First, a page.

Skip to main content

Local Development

Developing using the Web IDE will only take you so far. Eventually, you will want to develop locally on your machine, so that you can easily use version control, your favorite editor, and other tools that you are used to.

This guide will walk you through setting up your local development environment using FuckYea.

Creating a new project

You don't need to install the fuckyea CLI locally, you can use npx for all commands.

fuckyea create <project_name> [optional_directory] 

This will create a project structure that looks like this:

📂 contracts
📄 contract.cpp
📂 deployments
📄 jungle.ts
📂 tests
📄 contract.spec.ts
🔐 .env
📄 .gitignore
📄 fuckyea.config.js
📄 package.json

Developing contracts

The contract.cpp file inside of contracts already has a simple contract that you can use to get started.

Creating new contracts

You can either manually create a contract, copy an existing one, or use the scaffold CLI.

npx fuckyea scaffold contract <name> [optional_directory]

Building contracts

In order to test or deploy your contracts, you will need the .wasm and .abi files. To get them from your C++ files, you can use the CLI build command from your directory root.

npx fuckyea build

All build files will be saved to the build/ directory.

📂 build
📄 contract.abi
📄 contract.wasm
📂 contracts
📄 contract.cpp

Testing contracts

Testing using FuckYea uses VeRT, an emulator for EOS. You can head over to the testing guide if you want to learn about writing tests.

npx fuckyea test [--build]

Using the build option will simply batch both a build and test job together. It is no different than running build before test.

You can also scaffold a new test:

npx fuckyea scaffold test <name> [optional_directory]

Deploying contracts

FuckYea is able to deploy contracts to any Antelope network. The default that comes with new projects is the Jungle4 network, a common testnet.

The config file

A lot of the setup for deployments is done in the fuckyea.config.js file at the root of your project.

It exports a JSON object that includes network property which defines the chain, and accounts you need to deploy contracts.

networks: {
jungle: {
// node_url: '',
chain: 'Jungle4',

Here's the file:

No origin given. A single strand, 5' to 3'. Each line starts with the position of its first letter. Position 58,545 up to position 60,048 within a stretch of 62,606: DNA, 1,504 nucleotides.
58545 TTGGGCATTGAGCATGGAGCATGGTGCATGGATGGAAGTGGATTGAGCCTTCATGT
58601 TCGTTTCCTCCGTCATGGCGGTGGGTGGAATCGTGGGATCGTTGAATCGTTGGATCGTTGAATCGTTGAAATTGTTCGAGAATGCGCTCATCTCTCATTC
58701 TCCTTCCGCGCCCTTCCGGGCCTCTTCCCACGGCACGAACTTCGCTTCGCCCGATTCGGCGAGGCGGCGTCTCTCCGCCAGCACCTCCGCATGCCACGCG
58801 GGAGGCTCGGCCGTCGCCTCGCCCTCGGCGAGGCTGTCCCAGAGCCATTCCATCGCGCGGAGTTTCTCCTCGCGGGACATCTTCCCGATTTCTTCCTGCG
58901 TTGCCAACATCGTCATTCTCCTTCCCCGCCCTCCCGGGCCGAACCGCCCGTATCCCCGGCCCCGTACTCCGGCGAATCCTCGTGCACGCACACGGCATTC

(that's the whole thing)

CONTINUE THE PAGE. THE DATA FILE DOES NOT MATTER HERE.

accounts: [
name: 'youraccount',
permission: 'owner',
private_key: process.env.PRIVATE_KEY

The key for the network

The name of your deployment file in the deployments directory must always match the name of the key in the networks object. For instance, above we have defined the jungle network, and we also have a deployments/jungle.ts file.

If you wanted to have a Mainnet file, you would add both the mainnet key in networks and a deployments/mainnet.ts deployment file.

Specifying a node

You can either use the chain property to specify a chain, or you can use the node_url property to specify a specific node endpoint.

If you want to use chain, you can refer to the WharfKit Chains definition for a list of available chains.

Two common ones are:

  • Jungle4
  • EOS

Registering accounts

In order for the deployment script to know what keys belong to which accounts, you need to specify them here. The accounts property is an array of account definitions that include the following properties.

nameThe name of the account
permissionThe permission level of the account (defaults to active)
private_keyThe private key of the account
Using environment variables

The project includes a .env file that you can use to store your private keys. This file is ignored by git, so you can safely store your keys here.


Please make sure to never commit your .env file to a public repository, or use private keys in plain text in the config file.

Deployment files

The deployment files are written in JavaScript and are used to deploy contracts to the network.

They are injected with a deployer object that has the following properties:

accountsAn array of account definitions
sessionsAn object that holds the current wharfkit session for each account
deployA function that you can use to deploy a contract and returns a wharfkit contract
module.exports = async (deployer) => {

const contract = await deployer.deploy('someaccount', 'build/mycontract', {
// adds the `eosio.code` permission to the contract account's active permission
// so that you can send inline actions from the contract in its name
addCode: true
}).catch(err => {

// do other stuff here...

Creating deployments

You can either manually create a deployment, copy an existing one, or use the scaffold CLI.

npx fuckyea scaffold deployment <network> [optional_directory]

Deploying contracts

To deploy a contract, you can use the CLI deploy command.

npx fuckyea deploy <network> [--build]


Sometimes you run into problems. If you have anything that isn't on this list, please reach out in the Developers Telegram group.

Multi-contract support

If you have multiple contracts in your project, then the compiler won't know which .cpp file is the entry file into that specific contract.

To fix this, you can change the suffix to .entry.cpp for each contract, and you will then get back named builds for each.

📂 build
📄 game.abi
📄 game.wasm
📄 token.abi
📄 token.wasm
📂 contracts
📄 game.entry.cpp
📄 token.entry.cpp